The most alarming part of it all is when some lazy armchair analyst--and it's the Internet, so that's a 24-hour cycle in itself--decides that if are two extreme differences of opinion, then the truth must lie somewhere in between. If one side is (or, God forbid, both sides are) wrong, wrong, wrong, the end result of splitting the difference is still a fraud, no matter how good your intentions are.

This is how I explain it: On one end of your kitchen counter, you have an open jar of creamy, creamy peanut butter. On the other end, you have a jar containing (and for some reason, I'm using the family-friendly terminology here) a whipped cow pie. Never mind where you found it, never mind why you put it in your blender in the first place. For our purposes, it is still warm, still steaming.

You've decided that you want a sandwich, but five minutes ago you ran head-first into a heavy wooden door...locked. When you regained consciousness, you realized you wanted to make a sandwich out of something, but of course, you've just sloshed your brains around and you're not entirely sure which jar is which anymore. So just to play it safe, you scoop an equal amount out of each, mix them together, and spread them on your bread. Then, you take that first bite.

The flavor? It ain't gonna be peanut butter, bub.

To bring it back home, in a field where cattle business has become the rule of law, Keith Olbermann is, if not pure peanut butter, at least well within the FDA guidelines, and I'm keeping my fingers crossed that he reappears sooner rather than later. Still, the overall situation gets worse every year, to the point where I'm pretty much done with television as a primary news source. Ideally, the Internet should help us be better informed about everything, but in practice it's equally useful in the false validation of lies, biases, and bigotries, which means you have to be an even more vigilant consumer than ever, and that's just exhausting if you have other things to do with your day. The long-withdrawn FCC mandate, where broadcast news was part of the community service requirement and not just another profit center that could be tarted up or even discarded like another element of the entertainment division, has almost become one of those nostalgic throwbacks to another world, like button candy and five-cent Cokes. Thirty minutes was what you had to work with. Somebody sat behind the desk, told you what happened in the world, and left you enough breathing room to decide things for yourself. We never suspected how good we had it.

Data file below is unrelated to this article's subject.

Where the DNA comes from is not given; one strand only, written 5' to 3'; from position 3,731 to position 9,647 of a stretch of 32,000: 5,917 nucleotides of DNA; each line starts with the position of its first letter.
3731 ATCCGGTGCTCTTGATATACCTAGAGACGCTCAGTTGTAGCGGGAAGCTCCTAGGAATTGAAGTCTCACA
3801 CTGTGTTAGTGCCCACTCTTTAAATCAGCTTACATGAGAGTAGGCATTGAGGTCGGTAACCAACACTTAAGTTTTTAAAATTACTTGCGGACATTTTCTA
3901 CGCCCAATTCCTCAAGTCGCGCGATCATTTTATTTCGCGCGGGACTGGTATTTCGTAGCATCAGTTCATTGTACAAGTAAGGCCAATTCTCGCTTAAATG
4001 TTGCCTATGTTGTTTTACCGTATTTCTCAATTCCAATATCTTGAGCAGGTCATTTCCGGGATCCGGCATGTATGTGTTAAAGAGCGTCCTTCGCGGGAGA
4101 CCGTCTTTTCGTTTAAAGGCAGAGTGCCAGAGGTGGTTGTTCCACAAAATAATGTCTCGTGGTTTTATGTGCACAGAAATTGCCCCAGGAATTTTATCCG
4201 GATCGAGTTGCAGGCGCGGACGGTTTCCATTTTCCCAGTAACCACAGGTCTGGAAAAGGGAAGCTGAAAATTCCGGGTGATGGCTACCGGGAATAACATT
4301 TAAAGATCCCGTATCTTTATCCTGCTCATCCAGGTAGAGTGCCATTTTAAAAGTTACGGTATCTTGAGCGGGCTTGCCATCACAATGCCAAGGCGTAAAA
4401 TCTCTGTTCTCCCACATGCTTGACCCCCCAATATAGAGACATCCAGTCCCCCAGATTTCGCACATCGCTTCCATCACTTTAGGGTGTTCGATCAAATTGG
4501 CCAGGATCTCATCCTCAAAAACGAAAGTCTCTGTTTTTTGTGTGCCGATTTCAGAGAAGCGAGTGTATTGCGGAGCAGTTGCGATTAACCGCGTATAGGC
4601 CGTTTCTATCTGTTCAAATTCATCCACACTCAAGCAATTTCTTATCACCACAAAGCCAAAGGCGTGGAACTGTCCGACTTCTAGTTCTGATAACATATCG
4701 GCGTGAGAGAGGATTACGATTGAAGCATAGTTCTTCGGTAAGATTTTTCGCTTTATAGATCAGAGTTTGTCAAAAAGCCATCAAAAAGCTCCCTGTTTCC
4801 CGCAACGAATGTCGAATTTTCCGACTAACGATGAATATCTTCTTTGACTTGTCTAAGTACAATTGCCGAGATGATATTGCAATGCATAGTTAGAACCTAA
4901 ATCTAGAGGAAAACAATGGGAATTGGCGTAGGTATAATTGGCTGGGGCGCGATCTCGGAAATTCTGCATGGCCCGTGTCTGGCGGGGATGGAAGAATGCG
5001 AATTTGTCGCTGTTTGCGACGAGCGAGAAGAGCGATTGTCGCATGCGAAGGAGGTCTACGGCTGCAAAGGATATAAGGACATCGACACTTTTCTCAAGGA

(As always, I do this as no one's representative, and speak for the only person whom I have a right to speak for. Just to be completely honest, I did edit a couple of sentences for clarity a few hours after this post went live. That's what happens when you act as your own editor.)

Friday, January 21, 2011

Gogo Para Presidente!

Submitted for your approval (via Youtube user bbahalt), here are host segments from The Rudy and Gogo World Famous Cartoon Show, TNT's slightly baffling mid-1990s Saturday afternoon repackaging of the usual MGM/Warner Brothers cartoons in the Turner Entertainment library.